Cardijn's consecration to the workers

Bangkok, 25 May 2003

Centenary of Cardijn’s Commitment to the Working Class



24 May 1903: A telegram informs Joseph Cardijn, then a 20 year old seminarian in Belgium preparing his final exams in philosophy, that his father is dying.

“I left at once,” he would write many years later, “and on entering the room where my poor father lay dying, I knelt beside him and received his blessing from his old, wrinkled hands, worn by ceaseless toil. Before that man who was so valiant, so great, I swore to give myself entirely, to die for the working masses.”

One hundred years later we want to remember Cardijn’s consecration of his life to the workers of the world, a vow which led directly to the foundation of the Young Christian Workers (YCW) movement in 1925, now a world-wide movement.

Across the years and decades, Cardijn’s commitment has also inspired countless other initiatives which have blossomed across the globe and which can be recognised instantly by their adoption of the famous “see, judge, act” methodology.

Certainly Cardijn did not spring from nowhere. He himself often proclaimed his indebtedness to the 19th century pioneers of Catholic and Christian social action across Europe: radical priests such as Félicité de Lamennais, Henri Lacordaire, Alphonse Gratry, Adolf Kolping, Bishop Ketteler and Adolf Daens as well as lay apostles from Frédéric Ozanam and Léon Harmel to Léon Ollé-Laprune and Marc Sangnier. Nor did he hesitate to look beyond the Catholic Church and he was filled with admiration for the English Christian socialist trade unionist, Ben Tillett, and carefully studied the works of Marx and others.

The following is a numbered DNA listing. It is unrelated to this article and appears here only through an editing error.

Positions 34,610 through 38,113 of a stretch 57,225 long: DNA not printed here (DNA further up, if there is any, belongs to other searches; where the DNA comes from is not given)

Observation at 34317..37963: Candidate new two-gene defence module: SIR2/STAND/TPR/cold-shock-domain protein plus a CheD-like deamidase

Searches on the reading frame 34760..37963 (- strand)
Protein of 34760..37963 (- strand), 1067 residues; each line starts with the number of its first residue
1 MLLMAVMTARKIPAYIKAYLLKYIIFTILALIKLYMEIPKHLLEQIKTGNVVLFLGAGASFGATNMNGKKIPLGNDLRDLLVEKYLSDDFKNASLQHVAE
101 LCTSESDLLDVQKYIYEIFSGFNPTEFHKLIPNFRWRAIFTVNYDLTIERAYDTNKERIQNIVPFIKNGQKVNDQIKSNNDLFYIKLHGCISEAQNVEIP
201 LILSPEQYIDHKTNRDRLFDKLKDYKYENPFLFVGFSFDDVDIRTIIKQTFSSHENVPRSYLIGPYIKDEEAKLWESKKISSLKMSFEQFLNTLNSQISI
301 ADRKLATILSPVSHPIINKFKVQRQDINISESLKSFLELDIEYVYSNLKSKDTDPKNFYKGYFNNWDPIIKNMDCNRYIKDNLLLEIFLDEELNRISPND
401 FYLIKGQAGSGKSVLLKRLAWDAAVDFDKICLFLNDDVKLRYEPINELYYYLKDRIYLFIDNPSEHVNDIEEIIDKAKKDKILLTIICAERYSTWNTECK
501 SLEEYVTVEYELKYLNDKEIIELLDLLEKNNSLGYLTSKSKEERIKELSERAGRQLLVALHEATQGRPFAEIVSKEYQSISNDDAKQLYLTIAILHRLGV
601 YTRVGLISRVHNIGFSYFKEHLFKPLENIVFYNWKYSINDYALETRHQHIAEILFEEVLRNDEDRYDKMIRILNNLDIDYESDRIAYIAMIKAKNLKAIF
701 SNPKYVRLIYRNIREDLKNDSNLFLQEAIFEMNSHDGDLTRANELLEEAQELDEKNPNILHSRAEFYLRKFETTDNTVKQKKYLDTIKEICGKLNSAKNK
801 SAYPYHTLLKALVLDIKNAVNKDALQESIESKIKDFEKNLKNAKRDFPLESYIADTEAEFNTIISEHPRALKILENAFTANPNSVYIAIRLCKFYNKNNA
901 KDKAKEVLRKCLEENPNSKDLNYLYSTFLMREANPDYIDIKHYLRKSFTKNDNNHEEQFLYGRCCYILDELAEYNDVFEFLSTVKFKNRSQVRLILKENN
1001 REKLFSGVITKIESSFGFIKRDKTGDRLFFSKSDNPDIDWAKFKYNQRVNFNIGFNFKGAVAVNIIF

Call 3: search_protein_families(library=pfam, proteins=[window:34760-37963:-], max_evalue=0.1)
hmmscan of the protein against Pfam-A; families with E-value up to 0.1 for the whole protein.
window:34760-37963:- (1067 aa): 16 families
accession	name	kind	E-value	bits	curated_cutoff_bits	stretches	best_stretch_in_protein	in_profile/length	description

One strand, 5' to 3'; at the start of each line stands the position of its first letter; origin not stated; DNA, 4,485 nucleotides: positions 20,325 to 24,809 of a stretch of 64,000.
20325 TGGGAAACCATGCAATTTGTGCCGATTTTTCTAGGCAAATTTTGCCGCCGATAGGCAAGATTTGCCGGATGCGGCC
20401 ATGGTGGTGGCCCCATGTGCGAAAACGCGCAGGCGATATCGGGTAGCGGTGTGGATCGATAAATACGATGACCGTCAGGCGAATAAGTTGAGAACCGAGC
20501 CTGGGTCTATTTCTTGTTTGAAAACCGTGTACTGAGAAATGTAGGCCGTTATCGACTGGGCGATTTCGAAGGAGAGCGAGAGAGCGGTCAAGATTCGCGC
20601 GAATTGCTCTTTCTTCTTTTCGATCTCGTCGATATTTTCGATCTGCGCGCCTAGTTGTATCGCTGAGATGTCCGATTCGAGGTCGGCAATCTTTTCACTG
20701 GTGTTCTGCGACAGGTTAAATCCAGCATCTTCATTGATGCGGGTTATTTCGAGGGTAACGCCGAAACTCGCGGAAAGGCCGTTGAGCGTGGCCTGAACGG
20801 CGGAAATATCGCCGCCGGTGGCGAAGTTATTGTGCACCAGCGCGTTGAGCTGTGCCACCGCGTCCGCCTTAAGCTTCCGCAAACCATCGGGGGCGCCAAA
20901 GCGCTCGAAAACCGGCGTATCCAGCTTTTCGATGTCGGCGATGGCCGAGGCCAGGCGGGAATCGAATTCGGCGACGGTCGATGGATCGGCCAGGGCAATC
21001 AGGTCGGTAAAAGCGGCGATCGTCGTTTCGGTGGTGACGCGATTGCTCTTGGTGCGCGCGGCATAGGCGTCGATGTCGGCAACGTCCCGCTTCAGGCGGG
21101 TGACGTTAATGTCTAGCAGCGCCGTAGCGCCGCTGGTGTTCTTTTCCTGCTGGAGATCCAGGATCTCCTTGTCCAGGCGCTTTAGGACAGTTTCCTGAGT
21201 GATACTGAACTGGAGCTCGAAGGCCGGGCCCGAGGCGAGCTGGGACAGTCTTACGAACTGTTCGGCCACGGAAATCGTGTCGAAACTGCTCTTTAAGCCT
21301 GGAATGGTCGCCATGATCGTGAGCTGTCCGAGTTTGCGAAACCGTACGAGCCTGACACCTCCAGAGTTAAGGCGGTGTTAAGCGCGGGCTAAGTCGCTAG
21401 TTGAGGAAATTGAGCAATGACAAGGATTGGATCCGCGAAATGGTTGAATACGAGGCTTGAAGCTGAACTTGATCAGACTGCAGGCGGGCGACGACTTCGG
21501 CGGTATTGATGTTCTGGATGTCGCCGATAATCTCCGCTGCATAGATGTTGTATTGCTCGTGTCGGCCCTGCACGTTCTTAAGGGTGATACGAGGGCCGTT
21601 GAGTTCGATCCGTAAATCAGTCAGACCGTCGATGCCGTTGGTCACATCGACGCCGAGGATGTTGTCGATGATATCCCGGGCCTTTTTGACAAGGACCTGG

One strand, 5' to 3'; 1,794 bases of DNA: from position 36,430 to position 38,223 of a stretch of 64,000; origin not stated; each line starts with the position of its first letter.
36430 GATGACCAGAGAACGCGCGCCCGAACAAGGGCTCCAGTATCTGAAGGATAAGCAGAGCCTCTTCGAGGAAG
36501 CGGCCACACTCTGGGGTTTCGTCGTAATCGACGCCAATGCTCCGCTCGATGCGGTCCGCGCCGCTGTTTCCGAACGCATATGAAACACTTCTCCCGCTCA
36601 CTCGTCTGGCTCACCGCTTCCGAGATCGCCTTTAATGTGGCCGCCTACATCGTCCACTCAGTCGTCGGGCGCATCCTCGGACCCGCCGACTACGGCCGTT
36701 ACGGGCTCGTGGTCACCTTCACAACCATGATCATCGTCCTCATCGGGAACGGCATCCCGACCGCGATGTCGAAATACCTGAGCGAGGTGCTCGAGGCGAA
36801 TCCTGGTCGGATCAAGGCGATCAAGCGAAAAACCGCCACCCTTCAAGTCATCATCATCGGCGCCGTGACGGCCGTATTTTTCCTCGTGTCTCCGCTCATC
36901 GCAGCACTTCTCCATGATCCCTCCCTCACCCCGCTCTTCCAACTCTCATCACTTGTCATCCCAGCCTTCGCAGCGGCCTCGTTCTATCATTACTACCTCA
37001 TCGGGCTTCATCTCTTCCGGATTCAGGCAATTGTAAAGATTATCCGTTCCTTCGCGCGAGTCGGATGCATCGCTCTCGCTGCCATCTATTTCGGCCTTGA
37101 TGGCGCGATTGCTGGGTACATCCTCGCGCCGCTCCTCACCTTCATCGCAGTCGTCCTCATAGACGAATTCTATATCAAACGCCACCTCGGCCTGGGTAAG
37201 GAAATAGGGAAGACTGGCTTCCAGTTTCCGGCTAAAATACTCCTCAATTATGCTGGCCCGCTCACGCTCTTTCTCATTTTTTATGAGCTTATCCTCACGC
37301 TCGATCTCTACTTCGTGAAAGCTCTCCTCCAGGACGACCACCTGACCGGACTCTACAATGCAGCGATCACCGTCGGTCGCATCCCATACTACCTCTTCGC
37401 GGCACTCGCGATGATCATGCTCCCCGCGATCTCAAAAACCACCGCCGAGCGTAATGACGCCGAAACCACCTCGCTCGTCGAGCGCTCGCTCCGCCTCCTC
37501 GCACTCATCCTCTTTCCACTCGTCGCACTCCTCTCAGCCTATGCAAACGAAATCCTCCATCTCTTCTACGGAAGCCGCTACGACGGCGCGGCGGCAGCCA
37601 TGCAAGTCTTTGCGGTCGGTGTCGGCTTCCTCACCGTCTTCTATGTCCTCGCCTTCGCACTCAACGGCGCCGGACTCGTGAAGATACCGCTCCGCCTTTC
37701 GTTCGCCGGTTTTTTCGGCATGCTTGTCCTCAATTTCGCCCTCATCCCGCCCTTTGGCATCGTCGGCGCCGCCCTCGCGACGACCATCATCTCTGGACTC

His genius was to draw together these various strands in the development of a new spirituality, a new ethic of conscious and responsible commitment to action for transformation of our own lives and of the world in which we live.

Joseph Cardijn was born at the end of the 19th century, the era of the European industrial revolution. At the beginning of this 21st century, we are witnesses to the globalisation of the industrial revolution which is now transforming Asia, home to 2/3 of the world’s population. In this new world context, we believe that Cardijn’s vision and commitment to workers is more relevant than ever.

As members of the Cardijn Lay Community, we want to continue his mission which was also based on Jesus’ own mission: “To bring the good news to the poor, deliver captives, let the blind see, liberate the oppressed and proclaim the year of grace of the Lord.”

In solidarity with members and former members of YCW, YCS, WMCW and other movements of the Cardijn tradition, we wish to consecrate ourselves to the workers of the world and to our common mission of liberation and human development for all.

Signed

Cardijn Lay Community International
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